Stellar Development Foundation founder Jed McCaleb spoke at a meetup with eToro on the future of blockchain. Below are some of the most interesting quotes from his Q&A. You can watch the full livestream here.
On why he left Ripple:
I didn’t think they were taking it in the right direction…so I started what became Stellar. Some of the things that we wanted to improve are the way that the coins are distributed. The original vision for Ripple was that we would distribute the coins very widely because I think for any of these things to be adopted you need a huge network - it’s all network effects in payments. You to do this massive airdrop to as many people as possible, and they weren’t really doing that. And more fundamentally, it was set up as a for profit company, which I think was a mistake. It made it where the incentives were wrong. If you just imagine the internet created by a for profit company, it would not have worked. It would be a very different world. You want the thing to be as open and neutral as possible.
On how Stellar's technology is better than Ripple's:
So we set up the Stellar Development Foundation as a nonprofit, and along the way we realized that the Ripple codebase wasn’t really tenable, so we rewrote everything. So technically, there are a bunch of improvements. It’s safer, it has a better consensus algorithm, it’s more scaleable, it's much easier to use. Software is very iterative, so you learn a lot from each iteration, so if you rewrite something, you can do it much better. So as a developer, it is way easier to develop with.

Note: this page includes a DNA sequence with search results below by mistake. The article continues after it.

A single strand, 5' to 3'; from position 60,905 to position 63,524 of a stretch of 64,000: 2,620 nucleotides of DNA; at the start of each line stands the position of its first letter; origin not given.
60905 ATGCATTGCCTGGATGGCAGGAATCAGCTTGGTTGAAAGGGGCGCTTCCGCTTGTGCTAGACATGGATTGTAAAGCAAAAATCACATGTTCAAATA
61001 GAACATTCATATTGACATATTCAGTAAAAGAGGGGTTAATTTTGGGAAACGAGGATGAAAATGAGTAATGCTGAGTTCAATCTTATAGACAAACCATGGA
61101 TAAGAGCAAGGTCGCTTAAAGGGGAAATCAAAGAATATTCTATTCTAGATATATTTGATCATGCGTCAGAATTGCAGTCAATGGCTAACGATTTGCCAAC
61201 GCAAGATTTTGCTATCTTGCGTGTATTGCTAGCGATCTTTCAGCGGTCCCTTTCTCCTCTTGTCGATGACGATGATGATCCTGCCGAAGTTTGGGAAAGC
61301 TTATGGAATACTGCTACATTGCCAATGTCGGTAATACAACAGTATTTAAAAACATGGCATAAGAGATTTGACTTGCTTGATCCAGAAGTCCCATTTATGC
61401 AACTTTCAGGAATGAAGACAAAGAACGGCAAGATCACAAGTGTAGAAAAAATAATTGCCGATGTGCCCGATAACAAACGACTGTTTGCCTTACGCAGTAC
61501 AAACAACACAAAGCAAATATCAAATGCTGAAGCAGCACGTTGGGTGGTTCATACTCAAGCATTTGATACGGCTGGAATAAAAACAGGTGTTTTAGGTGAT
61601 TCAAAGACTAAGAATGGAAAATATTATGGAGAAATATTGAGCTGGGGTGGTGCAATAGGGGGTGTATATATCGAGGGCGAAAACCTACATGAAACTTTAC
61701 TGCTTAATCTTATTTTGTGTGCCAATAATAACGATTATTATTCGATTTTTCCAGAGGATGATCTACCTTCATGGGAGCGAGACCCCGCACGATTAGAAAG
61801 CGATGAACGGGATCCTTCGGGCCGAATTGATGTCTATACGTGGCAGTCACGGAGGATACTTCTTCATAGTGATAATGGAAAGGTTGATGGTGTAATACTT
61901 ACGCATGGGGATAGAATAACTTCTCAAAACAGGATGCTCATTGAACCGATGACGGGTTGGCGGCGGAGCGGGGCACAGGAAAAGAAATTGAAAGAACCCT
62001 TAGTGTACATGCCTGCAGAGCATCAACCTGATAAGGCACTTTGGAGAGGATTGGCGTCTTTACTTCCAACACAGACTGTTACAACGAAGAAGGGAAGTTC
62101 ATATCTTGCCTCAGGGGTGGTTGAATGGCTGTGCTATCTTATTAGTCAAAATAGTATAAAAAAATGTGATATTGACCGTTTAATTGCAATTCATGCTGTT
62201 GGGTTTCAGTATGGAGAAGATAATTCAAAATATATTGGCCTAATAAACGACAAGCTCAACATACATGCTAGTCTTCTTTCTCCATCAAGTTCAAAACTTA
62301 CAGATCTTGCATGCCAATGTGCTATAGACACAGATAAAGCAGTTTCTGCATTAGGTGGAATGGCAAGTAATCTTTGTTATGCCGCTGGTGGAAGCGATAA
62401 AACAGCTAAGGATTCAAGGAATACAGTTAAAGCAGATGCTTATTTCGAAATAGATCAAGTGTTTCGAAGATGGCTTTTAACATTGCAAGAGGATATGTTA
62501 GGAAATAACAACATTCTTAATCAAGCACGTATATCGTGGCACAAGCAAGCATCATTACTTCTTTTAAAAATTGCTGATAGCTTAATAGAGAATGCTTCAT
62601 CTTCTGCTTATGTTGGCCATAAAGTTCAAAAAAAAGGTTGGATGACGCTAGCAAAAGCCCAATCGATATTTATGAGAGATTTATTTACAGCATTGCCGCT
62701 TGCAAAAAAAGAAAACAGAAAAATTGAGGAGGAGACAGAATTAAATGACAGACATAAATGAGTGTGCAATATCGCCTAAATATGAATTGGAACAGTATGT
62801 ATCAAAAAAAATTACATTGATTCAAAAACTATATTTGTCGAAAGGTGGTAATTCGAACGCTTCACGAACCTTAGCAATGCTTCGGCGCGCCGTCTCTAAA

On Stellar's airdrop philosophy:
The biggest one is essentially an airdrop to individuals where we intend to give about $10 in lumens to everyone. That’s basically paused right now. We are waiting until the ecosystem is better - there needs to be better wallets and better things that you can do with it before it makes sense for everyday people. Ultimately, we want to get it into the hands of tens...hundreds of millions of people which I think will be possible once we have the right ecosystem in place.
In response to how suddenly sitting on $4B worth of assets changes SDF:
We are not very cash constrained anymore, so we are able to do a lot more. We have been hiring like crazy over the past month or two.
On something big coming:
Confidentially - well not that confidentially because I’m broadcasting this - we will probably be announcing something very interesting soon.
On a likely cryptocurrency bubble and potential future crash: